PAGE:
CHARLOTTE, NC (WBTV) - A new tool that's considered one of the most significant advancements in prostate cancer treatment is now being used in Charlotte. It could literally mean the difference between life and death for many men.
The tool is called Prostate MRI and it's much like a mammogram used to diagnose breast cancer in women.
According to Dr. Chris Teigland of Charlotte's Levine Cancer Institute, " Where we're actually imaging prostates like mammograms used to image breasts. We're imaging prostates and we're only biopsying those lesions where they look like they're going to be clinically significant cancers."
Dr. Teigland is considered one of the leading prostate cancer experts in the United States.
He says the new trend in prostate cancer has moved toward trying to identify those patients who have clinically significant disease that needs to be treated, and trying not to treat those who don't need to be treated.
"The reason for that is that we've learned that a lot of the early low grade cancers that we were diagnosing in the 90s and 2000s really could be watched," Teigland said. "So we no longer operate on those very low risk or low risk patients. So we're only operating on more clinically significant cancers and watching the low risk cancers."
In another significant development, newly developed genetic analysis is allowing doctors to determine if a cancer is clinically significant.
Despite the advances in prostate cancer treatment, Dr. Teigland says early diagnosis is still key.
"We have a special problem in prostate cancer," he says, "and that is that many people that have it will not die of it. So we have to be really smart about who we treat. But the other side of the coin is that prostate cancer is still the second leading cancer killer in men, so it's a complex problem and it has a complex answer."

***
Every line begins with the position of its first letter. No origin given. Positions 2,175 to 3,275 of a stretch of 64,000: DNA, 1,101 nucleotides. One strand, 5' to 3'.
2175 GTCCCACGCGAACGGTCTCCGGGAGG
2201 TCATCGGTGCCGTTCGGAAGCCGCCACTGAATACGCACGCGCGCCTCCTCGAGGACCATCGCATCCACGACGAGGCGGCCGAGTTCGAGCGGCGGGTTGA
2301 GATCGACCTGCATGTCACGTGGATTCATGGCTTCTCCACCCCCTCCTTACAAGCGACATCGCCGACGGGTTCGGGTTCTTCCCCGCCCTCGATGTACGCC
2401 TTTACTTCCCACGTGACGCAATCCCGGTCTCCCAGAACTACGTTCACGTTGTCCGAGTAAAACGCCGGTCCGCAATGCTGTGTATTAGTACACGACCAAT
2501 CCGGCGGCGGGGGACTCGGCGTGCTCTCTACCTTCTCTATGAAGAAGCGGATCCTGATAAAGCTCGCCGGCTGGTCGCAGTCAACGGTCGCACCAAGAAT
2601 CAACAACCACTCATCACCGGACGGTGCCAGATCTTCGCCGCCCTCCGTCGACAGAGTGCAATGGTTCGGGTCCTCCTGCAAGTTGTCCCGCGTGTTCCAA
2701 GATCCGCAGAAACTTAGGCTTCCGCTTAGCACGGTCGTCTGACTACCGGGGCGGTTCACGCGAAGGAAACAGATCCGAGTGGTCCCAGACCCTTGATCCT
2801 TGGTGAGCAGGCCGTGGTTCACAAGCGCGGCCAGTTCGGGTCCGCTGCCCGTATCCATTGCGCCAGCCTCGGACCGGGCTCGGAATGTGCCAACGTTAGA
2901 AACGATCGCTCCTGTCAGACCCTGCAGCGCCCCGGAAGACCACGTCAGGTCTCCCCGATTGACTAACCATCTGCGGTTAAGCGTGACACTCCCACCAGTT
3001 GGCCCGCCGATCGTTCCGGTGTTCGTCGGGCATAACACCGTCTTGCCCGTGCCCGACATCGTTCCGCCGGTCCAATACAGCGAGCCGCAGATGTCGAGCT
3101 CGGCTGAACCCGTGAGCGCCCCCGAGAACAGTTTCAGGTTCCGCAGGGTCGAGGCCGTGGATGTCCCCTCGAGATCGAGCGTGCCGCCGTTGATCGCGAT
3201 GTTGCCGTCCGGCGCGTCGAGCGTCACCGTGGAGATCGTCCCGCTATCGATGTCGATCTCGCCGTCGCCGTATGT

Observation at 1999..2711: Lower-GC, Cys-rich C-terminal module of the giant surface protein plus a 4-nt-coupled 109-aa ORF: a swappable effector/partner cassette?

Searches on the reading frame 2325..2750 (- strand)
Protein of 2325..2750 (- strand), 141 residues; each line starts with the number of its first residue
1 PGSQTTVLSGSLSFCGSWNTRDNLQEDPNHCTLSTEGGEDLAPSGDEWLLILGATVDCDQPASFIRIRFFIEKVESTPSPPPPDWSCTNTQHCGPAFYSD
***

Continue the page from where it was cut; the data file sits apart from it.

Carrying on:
It's a sobering fact: one in seven men will develop prostate cancer in their lifetime. The best way to treat it, is to get to it before it spreads.
Charlotte businessman and prostate cancer survivor Bruce Bowers has just returned from a trip overseas where he hiked 500 miles. Obviously he's done very well since having his cancerous prostate removed six years ago.
According to Bowers, "I really have been very blessed. To be able to go through that and to recover completely and to be able to go on the hike on the Camino, I just feel completely blessed in this whole process."
WBTV News director Dennis Milligan had his prostate removed eleven years ago and today remains cancer free.
"I'm very happy I did it. It was a slow growing cancer," he said. "And as my doctor said, 'it's not gonna kill you in five years, and it's not gonna kill you in ten, probably not in 15. But in 20 years from now it may be a big problem for you'."
Bowers says the best way to approach prostate issues is, "You need to be proactive. It's very important to be proactive."
Milligan agrees and adds, "Don't take it lightly. You don't need to wring your hands and you don't need to be afraid, but take it seriously."
It is recommended that any man 40 years or older have his prostate checked.
There are many websites where you can find more information on prostate cancer.